World Trade Organization (WTO) members are actively considering reform proposals aimed at addressing concerns raised by the United States, with some calling this effort the "last chance" to rejuvenate the WTO's capacity to resolve trade disputes effectively.
The draft reform proposals, revealed exclusively to Reuters, represent a significant endeavor to mend the WTO's beleaguered dispute settlement system, which has been in disarray since December 2019. At that time, the United States, advocating for substantial reforms, disrupted the Appellate Body by blocking the appointment of judges. Consequently, while countries can still lodge complaints with a lower body, disputes that are not resolved there have been left in a legal limbo, with around 30 pending appeals.
These reform discussions are critical, and member nations are working diligently to reach a resolution by early 2024. The proposals cover various aspects, including the introduction of time limits for dispute resolution and the creation of a mechanism allowing countries to provide feedback on rulings with which they disagree. Notably, the reforms have not yet addressed the pivotal issue of whether the Appellate Body, the WTO's top court, will be reinstated, a matter considered crucial to rebuilding confidence in global trade rules.
Marco Molina, Deputy Permanent Representative of Guatemala to the WTO and the coordinator of the talks, emphasized the urgency of the situation, stating, "For many reasons, I'm convinced this is the last chance to restore the system." He added that if a proposal is not reached by the upcoming ministerial conference in Abu Dhabi in February 2024, there may not be another opportunity for some time.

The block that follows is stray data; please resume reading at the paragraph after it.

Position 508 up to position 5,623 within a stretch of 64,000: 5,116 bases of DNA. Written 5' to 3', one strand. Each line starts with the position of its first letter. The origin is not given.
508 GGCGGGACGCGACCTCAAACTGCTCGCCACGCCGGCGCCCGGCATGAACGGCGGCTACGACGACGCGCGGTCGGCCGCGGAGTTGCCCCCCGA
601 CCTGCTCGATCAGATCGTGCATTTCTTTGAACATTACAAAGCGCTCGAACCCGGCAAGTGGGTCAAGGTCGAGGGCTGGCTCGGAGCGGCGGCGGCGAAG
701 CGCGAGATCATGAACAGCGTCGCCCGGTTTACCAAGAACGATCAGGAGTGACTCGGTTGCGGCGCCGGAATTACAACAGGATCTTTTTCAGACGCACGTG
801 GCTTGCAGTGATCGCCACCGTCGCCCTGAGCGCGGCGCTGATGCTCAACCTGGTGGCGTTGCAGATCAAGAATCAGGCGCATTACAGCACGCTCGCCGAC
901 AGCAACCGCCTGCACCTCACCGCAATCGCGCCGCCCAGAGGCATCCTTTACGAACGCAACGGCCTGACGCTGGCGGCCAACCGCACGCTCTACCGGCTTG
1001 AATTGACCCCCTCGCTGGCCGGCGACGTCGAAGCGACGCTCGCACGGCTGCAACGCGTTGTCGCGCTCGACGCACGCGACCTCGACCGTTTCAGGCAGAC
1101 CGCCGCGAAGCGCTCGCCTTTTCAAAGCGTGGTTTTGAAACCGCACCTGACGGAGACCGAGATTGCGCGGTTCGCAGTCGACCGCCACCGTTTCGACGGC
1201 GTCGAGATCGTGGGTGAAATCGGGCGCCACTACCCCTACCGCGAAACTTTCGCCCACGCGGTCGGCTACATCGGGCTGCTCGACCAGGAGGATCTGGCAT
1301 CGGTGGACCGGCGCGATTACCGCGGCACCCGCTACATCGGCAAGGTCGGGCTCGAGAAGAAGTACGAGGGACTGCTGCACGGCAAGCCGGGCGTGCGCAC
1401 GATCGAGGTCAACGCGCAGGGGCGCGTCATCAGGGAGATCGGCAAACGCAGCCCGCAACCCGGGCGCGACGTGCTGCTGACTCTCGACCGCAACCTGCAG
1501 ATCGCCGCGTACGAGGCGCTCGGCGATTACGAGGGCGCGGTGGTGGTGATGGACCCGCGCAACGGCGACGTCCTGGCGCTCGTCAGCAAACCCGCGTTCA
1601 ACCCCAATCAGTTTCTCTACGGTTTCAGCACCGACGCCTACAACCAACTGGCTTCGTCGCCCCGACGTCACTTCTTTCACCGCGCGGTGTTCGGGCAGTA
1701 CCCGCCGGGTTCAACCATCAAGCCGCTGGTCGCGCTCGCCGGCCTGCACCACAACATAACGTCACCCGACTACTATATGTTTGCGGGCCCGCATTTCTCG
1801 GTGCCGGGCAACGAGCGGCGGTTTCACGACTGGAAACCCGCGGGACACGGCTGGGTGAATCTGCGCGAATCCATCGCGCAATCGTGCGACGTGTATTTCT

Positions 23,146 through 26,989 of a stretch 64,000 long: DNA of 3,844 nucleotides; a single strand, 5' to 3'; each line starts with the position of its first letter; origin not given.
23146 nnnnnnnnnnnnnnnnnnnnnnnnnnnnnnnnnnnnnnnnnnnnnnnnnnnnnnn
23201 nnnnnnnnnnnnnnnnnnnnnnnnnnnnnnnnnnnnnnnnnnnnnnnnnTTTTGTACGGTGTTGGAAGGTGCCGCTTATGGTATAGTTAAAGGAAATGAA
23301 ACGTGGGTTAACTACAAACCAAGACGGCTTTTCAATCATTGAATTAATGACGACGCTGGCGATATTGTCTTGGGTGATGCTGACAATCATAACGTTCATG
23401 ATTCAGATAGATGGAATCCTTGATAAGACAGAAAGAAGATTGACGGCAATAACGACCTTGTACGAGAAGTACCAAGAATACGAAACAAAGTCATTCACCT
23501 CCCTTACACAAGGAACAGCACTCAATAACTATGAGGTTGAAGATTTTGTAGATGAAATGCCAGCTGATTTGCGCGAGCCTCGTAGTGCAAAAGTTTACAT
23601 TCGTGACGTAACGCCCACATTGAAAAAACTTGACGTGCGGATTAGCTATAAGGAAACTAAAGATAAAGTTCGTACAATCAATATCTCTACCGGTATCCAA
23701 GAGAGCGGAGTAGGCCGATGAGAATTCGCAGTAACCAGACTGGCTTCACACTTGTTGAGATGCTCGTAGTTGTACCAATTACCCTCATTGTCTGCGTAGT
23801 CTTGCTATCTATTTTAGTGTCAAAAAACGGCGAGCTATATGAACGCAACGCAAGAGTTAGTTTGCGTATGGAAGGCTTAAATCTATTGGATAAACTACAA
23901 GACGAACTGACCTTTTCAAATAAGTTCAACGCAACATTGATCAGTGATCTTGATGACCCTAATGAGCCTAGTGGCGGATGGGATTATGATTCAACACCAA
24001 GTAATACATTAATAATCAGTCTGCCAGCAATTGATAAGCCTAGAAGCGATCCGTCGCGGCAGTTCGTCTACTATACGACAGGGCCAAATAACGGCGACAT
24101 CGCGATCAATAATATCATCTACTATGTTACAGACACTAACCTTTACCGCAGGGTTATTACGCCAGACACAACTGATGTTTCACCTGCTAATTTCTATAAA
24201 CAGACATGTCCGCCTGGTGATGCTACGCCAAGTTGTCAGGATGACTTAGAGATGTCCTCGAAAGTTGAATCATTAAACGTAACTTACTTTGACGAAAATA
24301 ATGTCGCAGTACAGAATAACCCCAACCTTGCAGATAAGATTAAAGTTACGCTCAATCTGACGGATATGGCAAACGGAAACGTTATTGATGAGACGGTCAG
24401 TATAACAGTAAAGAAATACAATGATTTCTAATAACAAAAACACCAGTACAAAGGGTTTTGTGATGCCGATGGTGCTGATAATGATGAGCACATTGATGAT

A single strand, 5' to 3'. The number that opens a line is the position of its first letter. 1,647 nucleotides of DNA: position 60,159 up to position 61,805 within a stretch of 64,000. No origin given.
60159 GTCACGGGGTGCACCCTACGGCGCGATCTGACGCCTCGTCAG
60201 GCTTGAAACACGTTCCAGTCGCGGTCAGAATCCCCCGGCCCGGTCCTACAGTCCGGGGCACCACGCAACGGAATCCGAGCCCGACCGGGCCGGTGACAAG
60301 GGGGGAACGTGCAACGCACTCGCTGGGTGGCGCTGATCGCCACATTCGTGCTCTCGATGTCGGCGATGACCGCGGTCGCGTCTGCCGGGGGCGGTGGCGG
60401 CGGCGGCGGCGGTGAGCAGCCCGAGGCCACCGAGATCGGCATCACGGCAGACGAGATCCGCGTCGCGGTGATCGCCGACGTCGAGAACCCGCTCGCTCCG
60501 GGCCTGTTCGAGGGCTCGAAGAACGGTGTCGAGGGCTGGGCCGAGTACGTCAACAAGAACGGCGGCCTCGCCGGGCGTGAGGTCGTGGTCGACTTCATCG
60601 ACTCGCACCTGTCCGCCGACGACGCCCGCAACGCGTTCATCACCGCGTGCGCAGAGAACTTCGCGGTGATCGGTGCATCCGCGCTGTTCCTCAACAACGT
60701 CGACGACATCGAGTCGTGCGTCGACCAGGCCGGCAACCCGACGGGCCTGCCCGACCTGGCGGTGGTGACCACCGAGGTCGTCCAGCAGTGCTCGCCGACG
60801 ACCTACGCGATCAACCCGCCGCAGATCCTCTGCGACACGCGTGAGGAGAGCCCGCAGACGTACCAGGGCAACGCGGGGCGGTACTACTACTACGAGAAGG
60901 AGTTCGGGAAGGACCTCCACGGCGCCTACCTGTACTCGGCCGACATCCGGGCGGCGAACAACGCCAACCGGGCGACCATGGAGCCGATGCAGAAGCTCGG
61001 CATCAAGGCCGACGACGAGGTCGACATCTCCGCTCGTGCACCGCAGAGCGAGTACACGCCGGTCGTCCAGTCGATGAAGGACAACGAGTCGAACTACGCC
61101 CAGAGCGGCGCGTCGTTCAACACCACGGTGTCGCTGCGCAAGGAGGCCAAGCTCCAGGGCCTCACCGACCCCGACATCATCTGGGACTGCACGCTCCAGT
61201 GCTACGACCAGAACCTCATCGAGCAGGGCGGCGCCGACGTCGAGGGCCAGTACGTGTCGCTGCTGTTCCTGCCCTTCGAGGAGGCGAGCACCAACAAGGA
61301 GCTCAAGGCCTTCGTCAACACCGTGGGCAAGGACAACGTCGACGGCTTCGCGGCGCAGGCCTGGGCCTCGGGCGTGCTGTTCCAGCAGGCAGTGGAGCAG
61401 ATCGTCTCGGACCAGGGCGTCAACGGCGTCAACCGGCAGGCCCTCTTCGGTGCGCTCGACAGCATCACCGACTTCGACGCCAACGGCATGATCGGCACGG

Several delegates have expressed the need for swift progress, as the U.S. presidential election scheduled for November 2024 could potentially impact the U.S. commitment to WTO reform, given the prominence of trade as a contentious issue among voters.
The draft document, dated October 2 and marked as "confidential," outlines proposals aimed at addressing U.S. criticisms of the 28-year-old trade body, such as concerns of judicial overreach and inefficiency. It includes a new mechanism to allow countries to review and provide feedback on legal interpretations of trade rulings to inform future judgments.
Additionally, the proposals seek to encourage and streamline the informal resolution of disputes, which is currently an underutilized option. They also aim to establish tighter deadlines for resolving disputes, with standard cases requiring nine months and complex ones needing a year. Some WTO disputes have notoriously taken several years or even over a decade to reach resolution.
It's important to note that any new WTO rules must receive consensus approval from all 164 members. Both the United States and WTO Director-General Ngozi Okonjo-Iweala have expressed their support for the ongoing negotiations.
However, a significant hurdle remains as there is no agreement yet on the structure of any future appeals chamber, with this section of the text described as a "work in progress." Without a functioning appeals chamber, any potential agreement would lack practical significance, akin to having a car without an engine.
As the negotiations continue, the international community eagerly awaits a resolution that could reinvigorate the WTO's dispute settlement system, promoting fair and efficient trade practices worldwide.